I’ll never get tired of the whimsical, adorable creations of Japanese artist Osamu Kasho. As he admits in his brief bio on the Karakuri Creation Group site, he embraces and cherishes playfulness in his work. He also enjoys making and playing musical instruments such as the kalimbo, and he plays in a band.
|Sleep Lion by Osamu Kasho|
His playfulness is on full display in his “Sleep Lion”, one of his best achievements yet. The box is fashioned as a lion’s head, replete with magnificent mane and a large snout. Like all of his animal creations, this lion looks like he came from a children’s book rather than the African veldt. Kasho must have tired him out, too, because the lion appears to be sleeping, with very droopy eyelids. The box is dynamic, and as you might have guessed, as you solve it, the lion might just wake up! Watch out! But don’t worry, he’s very friendly. He’s tricky too, with a double dose of mischief. Once you solve the initial opening sequence, there is a second sequence to find which allows you entry to the deeper chamber. The box is beautifully crafted, lovely to hold, and looks adorable. With two distinct aha moments hidden inside, this is one lion you’re going to want to tame.
|It's n out-and-out delight|
Since our objective here is to wake this lion, perhaps there is a cocktail which might help us along the way. Twisting the lion’s tail might do the trick (if this lion had a tail …), and in fact there is a classic cocktail which is meant to do just that. In the early twentieth century, the expression “twisting the lion’s tail” referred to a general American desire to provoke the British, whose royal coat of arms bears a lion on the crest. World War II saw the ultimate joining of forces and solidified the friendship between the two nations for good. But in-between the World Wars, the feeling remained, as evidenced by a Prohibition era cocktail called the “Lion’s Tail” published in the Café Royal Cocktail Book. This rare tome was compiled by William J. Tarling in 1937 London, and the drink is ascribed to either him or an unnamed American expat.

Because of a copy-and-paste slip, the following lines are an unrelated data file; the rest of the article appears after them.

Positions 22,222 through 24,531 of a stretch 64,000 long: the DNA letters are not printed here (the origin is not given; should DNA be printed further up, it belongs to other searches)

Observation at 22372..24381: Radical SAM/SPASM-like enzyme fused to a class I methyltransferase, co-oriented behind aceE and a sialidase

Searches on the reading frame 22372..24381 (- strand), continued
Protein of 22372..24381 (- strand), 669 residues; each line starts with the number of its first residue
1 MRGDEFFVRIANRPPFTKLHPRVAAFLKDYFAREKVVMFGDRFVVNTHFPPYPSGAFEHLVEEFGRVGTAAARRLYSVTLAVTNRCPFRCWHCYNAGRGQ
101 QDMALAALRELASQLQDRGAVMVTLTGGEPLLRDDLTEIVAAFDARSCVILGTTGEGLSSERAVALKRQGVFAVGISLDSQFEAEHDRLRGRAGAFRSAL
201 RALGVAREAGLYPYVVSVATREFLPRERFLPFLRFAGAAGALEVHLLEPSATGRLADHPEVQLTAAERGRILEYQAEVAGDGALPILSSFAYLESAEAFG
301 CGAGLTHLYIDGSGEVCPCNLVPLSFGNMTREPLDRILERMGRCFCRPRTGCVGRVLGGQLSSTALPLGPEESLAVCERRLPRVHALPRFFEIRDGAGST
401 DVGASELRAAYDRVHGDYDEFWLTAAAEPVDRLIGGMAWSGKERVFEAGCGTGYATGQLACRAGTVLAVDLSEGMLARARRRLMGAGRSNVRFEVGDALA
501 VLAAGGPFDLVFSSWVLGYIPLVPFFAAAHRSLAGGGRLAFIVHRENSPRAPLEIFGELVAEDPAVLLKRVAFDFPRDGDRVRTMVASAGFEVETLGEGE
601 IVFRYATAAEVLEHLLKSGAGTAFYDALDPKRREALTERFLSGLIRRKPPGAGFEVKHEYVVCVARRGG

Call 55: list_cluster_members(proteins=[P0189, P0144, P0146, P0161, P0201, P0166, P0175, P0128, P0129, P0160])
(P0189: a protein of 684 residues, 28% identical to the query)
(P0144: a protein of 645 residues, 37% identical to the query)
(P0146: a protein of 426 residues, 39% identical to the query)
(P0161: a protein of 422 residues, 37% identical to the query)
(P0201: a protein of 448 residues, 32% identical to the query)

|Lion's Tail c. 1937|
What’s unusual about this drink is that although it is bourbon based, it is otherwise distinctly from the tiki canon, thanks to the signature ingredient, Allspice Dram. Also called pimento dram or allspice liqueur, this cinnamon, clove and nutmeg flavored spirit was a mainstay in the tiki bars of the fifties but disappeared off American shelves in the eighties when it was no longer being imported. Like many lost and obscure ingredients, it has been revived and is easy to find. Making it fun to poke, prod and otherwise provoke the sleeping lion, once again. Cheers!
|Bring out the lion tamer in you|
Sleeping Lion (adapted from the original c. 1937)
2 oz bourbon
½ allspice dram
½ oz lime
½ oz cranberry liqueur
1 dash Angostura bitters
Shake with ice and strain into a favorite glass. It’s best garnished with a citrus wheel – I ain’t lion.
|It's a jungle out there|
For more about Osamu Kasho:Wolves at the Door
Blast Off -Part I
Time for Tequila